Since soil is so important, learn how to improve it BEFORE you plant
2/16/2012 | Sheryl McGlochlin

Article image: Since soil is so important, learn how to improve it BEFORE you plant




  • Many new gardeners make the mistake of thinking they can dig a hole in the ground, put a plant in and watch it grow.
  • Experienced home gardeners know otherwise.  Much effort goes in to preparing the soil in the fall, months before planting AND in the spring.
  • There are 16 elements or nutrients a plant needs in order for it to grow.  Learn what these nutrients are and which ones are missing from your soil.

                Overall, plants need 16 specific elements, or nutrients, for proper growth. When enough of each nutrient is present in soil, plants grow optimally. If even one element is in short supply, plants can't grow as well. Think of the weakest-link theory, which says that a chain is only as strong as its weakest link. Your soil is only as fertile as its most deficient nutrient.

 

  • Nutrients for photosynthesis:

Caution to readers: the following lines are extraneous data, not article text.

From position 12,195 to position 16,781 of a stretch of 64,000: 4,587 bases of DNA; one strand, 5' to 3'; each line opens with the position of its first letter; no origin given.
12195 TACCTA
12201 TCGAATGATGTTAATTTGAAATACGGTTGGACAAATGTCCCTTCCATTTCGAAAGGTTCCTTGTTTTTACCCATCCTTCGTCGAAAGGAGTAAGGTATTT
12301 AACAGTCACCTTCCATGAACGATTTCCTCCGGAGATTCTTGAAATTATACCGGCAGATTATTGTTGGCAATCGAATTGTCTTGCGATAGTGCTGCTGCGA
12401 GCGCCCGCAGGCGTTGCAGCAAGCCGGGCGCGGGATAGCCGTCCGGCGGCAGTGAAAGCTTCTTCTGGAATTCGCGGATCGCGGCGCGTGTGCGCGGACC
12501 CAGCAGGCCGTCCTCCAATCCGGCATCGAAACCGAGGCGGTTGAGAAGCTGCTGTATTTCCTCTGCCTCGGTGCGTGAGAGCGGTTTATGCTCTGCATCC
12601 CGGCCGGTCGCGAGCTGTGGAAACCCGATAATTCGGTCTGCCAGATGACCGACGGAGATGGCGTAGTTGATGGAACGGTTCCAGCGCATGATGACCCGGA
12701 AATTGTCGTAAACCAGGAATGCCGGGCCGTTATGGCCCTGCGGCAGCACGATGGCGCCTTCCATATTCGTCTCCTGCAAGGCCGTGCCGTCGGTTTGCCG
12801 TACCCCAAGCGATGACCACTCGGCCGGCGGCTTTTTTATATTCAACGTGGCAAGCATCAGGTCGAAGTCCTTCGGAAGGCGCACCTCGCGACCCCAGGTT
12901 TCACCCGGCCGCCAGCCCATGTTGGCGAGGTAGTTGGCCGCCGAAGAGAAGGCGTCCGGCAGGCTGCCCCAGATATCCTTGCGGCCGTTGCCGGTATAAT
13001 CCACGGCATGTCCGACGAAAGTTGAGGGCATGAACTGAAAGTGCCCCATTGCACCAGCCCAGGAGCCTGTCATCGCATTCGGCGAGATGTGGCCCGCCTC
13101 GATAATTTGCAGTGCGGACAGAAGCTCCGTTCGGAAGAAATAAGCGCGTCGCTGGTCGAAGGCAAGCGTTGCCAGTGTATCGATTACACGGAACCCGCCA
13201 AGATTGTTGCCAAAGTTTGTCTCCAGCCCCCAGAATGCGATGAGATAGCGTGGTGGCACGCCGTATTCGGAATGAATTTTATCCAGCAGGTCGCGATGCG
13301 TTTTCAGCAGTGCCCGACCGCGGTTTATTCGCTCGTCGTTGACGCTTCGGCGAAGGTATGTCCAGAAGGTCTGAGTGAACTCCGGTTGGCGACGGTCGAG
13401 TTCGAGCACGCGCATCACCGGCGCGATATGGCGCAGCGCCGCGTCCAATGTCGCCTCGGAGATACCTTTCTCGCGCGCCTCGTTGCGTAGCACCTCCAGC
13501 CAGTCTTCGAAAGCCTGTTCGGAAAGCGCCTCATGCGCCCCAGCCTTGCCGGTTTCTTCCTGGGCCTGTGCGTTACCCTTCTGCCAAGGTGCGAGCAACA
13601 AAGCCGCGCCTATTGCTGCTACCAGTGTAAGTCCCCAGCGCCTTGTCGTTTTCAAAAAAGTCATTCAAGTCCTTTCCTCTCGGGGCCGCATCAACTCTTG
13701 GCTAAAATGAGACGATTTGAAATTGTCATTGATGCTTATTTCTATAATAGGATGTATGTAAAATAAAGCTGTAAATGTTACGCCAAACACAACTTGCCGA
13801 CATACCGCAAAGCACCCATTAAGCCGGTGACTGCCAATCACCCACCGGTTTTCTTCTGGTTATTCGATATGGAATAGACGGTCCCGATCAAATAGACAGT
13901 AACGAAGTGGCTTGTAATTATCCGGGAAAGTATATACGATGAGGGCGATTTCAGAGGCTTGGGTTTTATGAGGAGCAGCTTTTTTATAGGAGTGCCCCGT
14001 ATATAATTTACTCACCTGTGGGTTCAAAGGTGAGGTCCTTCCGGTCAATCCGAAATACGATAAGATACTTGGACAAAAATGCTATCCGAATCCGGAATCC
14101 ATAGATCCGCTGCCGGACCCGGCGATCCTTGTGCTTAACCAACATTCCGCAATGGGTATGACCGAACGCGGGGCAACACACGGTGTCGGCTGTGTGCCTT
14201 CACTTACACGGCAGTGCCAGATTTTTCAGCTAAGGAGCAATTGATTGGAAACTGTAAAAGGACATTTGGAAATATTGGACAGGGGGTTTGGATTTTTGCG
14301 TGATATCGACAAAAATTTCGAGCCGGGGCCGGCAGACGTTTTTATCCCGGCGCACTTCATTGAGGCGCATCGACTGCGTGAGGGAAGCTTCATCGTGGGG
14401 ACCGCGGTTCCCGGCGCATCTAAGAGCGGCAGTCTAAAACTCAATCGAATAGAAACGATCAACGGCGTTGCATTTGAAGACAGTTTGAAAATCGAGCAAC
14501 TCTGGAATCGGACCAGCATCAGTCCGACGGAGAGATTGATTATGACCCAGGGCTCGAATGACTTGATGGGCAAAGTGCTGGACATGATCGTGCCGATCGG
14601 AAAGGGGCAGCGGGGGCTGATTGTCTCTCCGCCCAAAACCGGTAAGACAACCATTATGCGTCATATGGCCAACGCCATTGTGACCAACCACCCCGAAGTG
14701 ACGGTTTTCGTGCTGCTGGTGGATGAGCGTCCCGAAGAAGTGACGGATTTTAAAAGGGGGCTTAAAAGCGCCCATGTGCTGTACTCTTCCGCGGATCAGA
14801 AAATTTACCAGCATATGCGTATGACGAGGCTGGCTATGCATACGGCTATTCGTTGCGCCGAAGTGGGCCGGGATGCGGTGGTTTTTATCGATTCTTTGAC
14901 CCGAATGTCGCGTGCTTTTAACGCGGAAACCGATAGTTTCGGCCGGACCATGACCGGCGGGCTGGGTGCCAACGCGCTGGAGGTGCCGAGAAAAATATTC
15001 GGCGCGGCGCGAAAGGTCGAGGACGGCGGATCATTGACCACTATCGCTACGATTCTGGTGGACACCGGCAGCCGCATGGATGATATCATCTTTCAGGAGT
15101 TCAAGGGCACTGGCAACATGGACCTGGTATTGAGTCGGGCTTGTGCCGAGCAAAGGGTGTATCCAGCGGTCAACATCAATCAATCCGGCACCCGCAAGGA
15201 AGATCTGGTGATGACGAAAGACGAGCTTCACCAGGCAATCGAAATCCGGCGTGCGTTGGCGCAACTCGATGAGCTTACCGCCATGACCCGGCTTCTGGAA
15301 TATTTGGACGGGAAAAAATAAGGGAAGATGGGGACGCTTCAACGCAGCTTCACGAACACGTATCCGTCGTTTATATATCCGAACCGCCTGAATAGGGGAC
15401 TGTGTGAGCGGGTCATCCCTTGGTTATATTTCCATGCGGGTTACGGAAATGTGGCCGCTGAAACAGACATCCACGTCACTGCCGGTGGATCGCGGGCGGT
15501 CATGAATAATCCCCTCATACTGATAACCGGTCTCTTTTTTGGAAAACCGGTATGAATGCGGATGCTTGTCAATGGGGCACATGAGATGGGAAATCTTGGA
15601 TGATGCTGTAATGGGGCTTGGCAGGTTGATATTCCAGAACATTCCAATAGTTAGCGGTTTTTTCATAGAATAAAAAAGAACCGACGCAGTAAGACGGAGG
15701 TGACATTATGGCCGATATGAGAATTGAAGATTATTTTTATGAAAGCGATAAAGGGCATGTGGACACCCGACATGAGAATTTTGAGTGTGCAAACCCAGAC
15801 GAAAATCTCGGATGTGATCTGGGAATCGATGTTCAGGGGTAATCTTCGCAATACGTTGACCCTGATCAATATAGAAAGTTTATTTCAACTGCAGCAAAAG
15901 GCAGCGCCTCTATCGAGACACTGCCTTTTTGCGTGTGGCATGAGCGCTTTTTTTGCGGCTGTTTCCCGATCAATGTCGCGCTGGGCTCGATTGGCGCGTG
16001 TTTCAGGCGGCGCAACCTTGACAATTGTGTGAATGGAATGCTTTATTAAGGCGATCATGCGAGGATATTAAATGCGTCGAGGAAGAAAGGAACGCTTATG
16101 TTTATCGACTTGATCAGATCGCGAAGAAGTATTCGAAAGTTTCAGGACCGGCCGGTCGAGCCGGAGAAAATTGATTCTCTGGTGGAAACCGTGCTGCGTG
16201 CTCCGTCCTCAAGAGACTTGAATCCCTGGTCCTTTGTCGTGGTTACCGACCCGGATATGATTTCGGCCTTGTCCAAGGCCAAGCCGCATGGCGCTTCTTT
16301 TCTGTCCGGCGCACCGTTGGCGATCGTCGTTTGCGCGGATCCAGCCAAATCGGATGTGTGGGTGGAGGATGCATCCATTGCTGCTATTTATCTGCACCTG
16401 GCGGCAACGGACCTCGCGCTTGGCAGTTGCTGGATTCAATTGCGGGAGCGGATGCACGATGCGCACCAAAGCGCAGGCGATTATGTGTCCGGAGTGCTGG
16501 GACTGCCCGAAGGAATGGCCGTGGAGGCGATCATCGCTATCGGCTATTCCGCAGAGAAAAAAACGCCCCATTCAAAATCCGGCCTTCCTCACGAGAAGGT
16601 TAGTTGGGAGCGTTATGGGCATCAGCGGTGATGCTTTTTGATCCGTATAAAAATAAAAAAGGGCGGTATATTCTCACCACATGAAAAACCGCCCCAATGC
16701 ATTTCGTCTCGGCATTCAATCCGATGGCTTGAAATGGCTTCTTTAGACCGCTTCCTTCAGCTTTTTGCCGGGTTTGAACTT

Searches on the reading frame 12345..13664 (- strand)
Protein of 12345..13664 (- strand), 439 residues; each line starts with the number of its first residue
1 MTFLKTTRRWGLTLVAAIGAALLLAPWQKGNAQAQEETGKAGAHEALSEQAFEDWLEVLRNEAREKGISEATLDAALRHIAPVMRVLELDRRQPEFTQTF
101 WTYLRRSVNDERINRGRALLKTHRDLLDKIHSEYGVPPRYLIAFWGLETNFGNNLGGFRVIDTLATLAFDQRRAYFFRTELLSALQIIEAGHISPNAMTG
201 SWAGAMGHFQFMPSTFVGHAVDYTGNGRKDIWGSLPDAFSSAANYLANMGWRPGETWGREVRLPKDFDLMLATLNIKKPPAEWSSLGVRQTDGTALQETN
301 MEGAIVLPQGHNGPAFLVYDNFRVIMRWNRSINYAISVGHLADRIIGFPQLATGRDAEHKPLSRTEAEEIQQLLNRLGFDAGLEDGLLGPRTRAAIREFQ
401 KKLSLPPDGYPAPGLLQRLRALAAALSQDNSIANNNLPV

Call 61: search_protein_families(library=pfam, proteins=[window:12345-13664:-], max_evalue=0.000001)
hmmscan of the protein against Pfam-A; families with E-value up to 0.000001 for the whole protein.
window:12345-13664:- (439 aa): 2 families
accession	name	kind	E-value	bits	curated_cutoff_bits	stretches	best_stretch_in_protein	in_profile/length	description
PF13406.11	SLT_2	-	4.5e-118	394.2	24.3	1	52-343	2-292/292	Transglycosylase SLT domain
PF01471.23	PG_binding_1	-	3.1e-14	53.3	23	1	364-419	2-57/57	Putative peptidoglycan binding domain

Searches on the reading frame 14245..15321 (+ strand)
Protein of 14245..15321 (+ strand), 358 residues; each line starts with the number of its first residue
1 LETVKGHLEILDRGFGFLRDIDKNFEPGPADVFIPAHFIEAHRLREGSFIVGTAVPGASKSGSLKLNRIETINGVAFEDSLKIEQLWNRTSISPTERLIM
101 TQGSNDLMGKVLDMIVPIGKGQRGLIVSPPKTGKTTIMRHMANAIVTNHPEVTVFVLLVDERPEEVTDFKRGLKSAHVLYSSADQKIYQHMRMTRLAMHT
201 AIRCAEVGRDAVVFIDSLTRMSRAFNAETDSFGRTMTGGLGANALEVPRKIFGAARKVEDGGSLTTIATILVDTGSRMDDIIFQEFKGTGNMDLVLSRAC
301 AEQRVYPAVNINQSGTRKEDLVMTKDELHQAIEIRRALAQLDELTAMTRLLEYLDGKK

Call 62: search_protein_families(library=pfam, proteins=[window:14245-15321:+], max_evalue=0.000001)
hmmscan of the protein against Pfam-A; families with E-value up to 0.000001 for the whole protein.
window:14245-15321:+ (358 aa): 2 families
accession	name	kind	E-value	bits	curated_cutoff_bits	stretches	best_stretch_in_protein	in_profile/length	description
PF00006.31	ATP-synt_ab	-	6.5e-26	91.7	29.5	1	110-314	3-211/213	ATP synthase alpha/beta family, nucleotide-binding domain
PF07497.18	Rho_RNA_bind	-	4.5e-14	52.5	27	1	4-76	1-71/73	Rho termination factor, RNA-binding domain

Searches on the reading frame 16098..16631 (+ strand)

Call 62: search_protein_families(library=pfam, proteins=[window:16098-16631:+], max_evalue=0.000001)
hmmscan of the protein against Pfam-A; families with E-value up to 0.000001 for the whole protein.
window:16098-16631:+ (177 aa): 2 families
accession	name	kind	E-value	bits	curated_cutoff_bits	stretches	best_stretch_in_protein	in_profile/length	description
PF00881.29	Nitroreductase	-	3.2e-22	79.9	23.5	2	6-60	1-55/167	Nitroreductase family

The nutrients that plants need in the largest quantities are carbon, hydrogen, and oxygen, which plants use for photosynthesis.
  • Mineral nutrients:

    Plants generally get mineral nutrients from the soil or from applied fertilizers. Mineral nutrients include nitrogen, phosphorus, and potassium (the familiar N-P-K on fertilizer bags), as well as numerous others. When gardeners talk about feeding plants, they're talking about providing them with extra mineral nutrients.
  • The mineral nutrients needed...

    in the largest quantities are called macronutrients and consist of nitrogen, phosphorus, potassium, calcium, magnesium, and sulfur. In addition, plants need smaller amounts of so-called micronutrients. The eight micronutrients considered essential for plant growth are iron, manganese, boron, copper, zinc, molybdenum, chlorine, and nickel, all of which occur in very small quantities in most soils. These micronutrients, and other substances found in low concentrations in soils, are sometimes called trace elements. Scientists studying plant nutrition may discover additional micronutrients among the many trace elements in soils.
  • Learn what type of soil you are dealing with i.e. clay, sand, etc.    Contact the Extension Service in your area to do a soil test.  Find information on this by doing a search at USU Extension Service (for Utah).

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